Schumer says deal reached on small business funding includes national testing plan


(WASHINGTON) — The Senate is expected to approve a bipartisan deal Tuesday afternoon that would pump another $310 billion into the Paycheck Protection Program, a federal program designed to extend loans to small business owners to help retain their employees for two months and keep their companies afloat amid the coronavirus pandemic.

“There are still some more i’s to dot and t’s to cross, but we have a deal,” Senate Democratic Leader Chuck Schumer announced in an interview on CNN’s “New Day.”

Nearly a million small businesses were trapped in the application pipeline as PPP ran out of money last Thursday, according to the Senate Small Business Committee, as Democrats and Republicans fought over whether or not to include additional funding for other pandemic emergencies, like hospitals and testing.

Schumer, a New York Democrat, said that the Trump administration had agreed to a national strategy to test Americans for the novel coronavirus, something for which Democrats have fought for weeks. Some $25 billion will be put toward testing in the deal that is expected to be approved when the Senate is scheduled to meet briefly at 4 p.m., as Senate Majority Leader Mitch McConnell announced Monday.

“You need a significant federal involvement. You need a national strategy, and Mnuchin and the President and Meadows agreed to that, to their credit,” Sen. Schumer said, referring to Treasury Secretary Steve Mnuchin and White House Chief of Staff Mark Meadows.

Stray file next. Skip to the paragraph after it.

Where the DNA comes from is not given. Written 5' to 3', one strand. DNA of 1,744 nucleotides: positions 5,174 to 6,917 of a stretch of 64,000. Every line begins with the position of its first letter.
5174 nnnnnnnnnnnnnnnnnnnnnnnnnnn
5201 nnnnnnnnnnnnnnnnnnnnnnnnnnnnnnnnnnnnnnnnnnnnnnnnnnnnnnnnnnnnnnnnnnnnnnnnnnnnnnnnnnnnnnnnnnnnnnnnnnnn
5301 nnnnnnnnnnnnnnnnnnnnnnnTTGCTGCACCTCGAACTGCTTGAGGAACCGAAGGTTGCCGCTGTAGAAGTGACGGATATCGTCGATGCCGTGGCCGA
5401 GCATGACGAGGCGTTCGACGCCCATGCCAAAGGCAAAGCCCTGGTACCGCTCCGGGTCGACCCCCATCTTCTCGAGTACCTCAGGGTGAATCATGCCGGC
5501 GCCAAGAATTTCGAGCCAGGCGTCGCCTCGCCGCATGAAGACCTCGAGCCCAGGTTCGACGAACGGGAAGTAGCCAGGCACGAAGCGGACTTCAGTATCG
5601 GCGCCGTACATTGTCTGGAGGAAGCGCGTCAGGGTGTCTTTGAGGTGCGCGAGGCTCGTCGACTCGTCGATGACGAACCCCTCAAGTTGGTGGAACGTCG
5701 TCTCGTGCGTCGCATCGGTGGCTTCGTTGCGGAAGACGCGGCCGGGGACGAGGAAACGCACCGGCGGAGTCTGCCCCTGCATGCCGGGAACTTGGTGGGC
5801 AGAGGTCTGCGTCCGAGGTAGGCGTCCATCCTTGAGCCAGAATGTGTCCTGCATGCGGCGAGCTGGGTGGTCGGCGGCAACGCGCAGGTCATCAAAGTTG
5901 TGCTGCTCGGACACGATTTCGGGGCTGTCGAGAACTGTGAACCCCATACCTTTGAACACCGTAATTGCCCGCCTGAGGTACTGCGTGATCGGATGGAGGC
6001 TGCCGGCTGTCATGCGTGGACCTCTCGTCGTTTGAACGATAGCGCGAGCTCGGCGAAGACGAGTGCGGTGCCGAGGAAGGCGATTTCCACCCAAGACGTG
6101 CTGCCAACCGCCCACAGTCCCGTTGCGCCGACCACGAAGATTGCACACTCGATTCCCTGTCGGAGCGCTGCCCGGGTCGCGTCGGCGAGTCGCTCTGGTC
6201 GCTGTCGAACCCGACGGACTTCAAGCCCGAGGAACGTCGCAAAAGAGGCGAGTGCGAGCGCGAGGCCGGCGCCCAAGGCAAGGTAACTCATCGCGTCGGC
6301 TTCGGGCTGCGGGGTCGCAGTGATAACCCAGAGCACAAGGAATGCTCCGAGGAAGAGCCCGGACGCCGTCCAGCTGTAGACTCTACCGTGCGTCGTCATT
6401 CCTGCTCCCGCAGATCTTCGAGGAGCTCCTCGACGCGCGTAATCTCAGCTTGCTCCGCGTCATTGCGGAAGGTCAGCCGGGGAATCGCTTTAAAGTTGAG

The White House did not respond to a request for comment about the alleged testing deal from ABC News. President Trump has, heretofore, said testing plans should be left to states.

The final details of the roughly $460 billion agreement were hammered out “well past midnight” in a conference call between Schumer, House Speaker Nancy Pelosi, Mnuchin, and Meadows, Schumer said. Staff worked through the night to craft that agreement in principle into legislative text.

Of the $310 billion for PPP, $125 billion will be set aside for smaller banks, called Community Development Financial Institutions, who tend to service the smallest of small businesses, many minority- and woman-owned.

But with that sectioning off of funds comes with it some delay, warned Senate Small Business Committee Chairman Marco Rubio, R-Fla., who asked the Small Business Administration (SBA) over the weekend to get working on the changes immediately.

“What I want to caution everybody about right now is even if that money is approved on Wednesday, it’s going to take some time now to have to redo the entire SBA website to meet these new parameters of the money set aside for banks under 10 billion in assets and one billion in assets, and what I’m asking them to do is to start doing that now, not to wait until Thursday or Wednesday when this passes, because we’re going to have on Thursday, whenever this opens up, you will have 800-900,000 applications hit the system all at once,” Rubio said in a CNBC interview.

The deal, which would also provide $60 billion for SBA’s emergency disaster injury loans for small businesses, and another $75 billion for hospitals battling the pandemic, is expected to be considered by the House on Thursday, after which — if approved — it would head to President Trump for his expected signature.

And while Republicans succeeded in staving off another federal infusion of funds for cash-strapped states and local governments, fearing a mismanagement of funds, Schumer said Democrats secured a commitment from the administration that these entities can use federal money from the $2 trillion stimulus plan for “lost revenues,” something he said was desperately needed.

The fight over additional funding would now move to the fourth stimulus bill which is already being negotiated behind the scenes.

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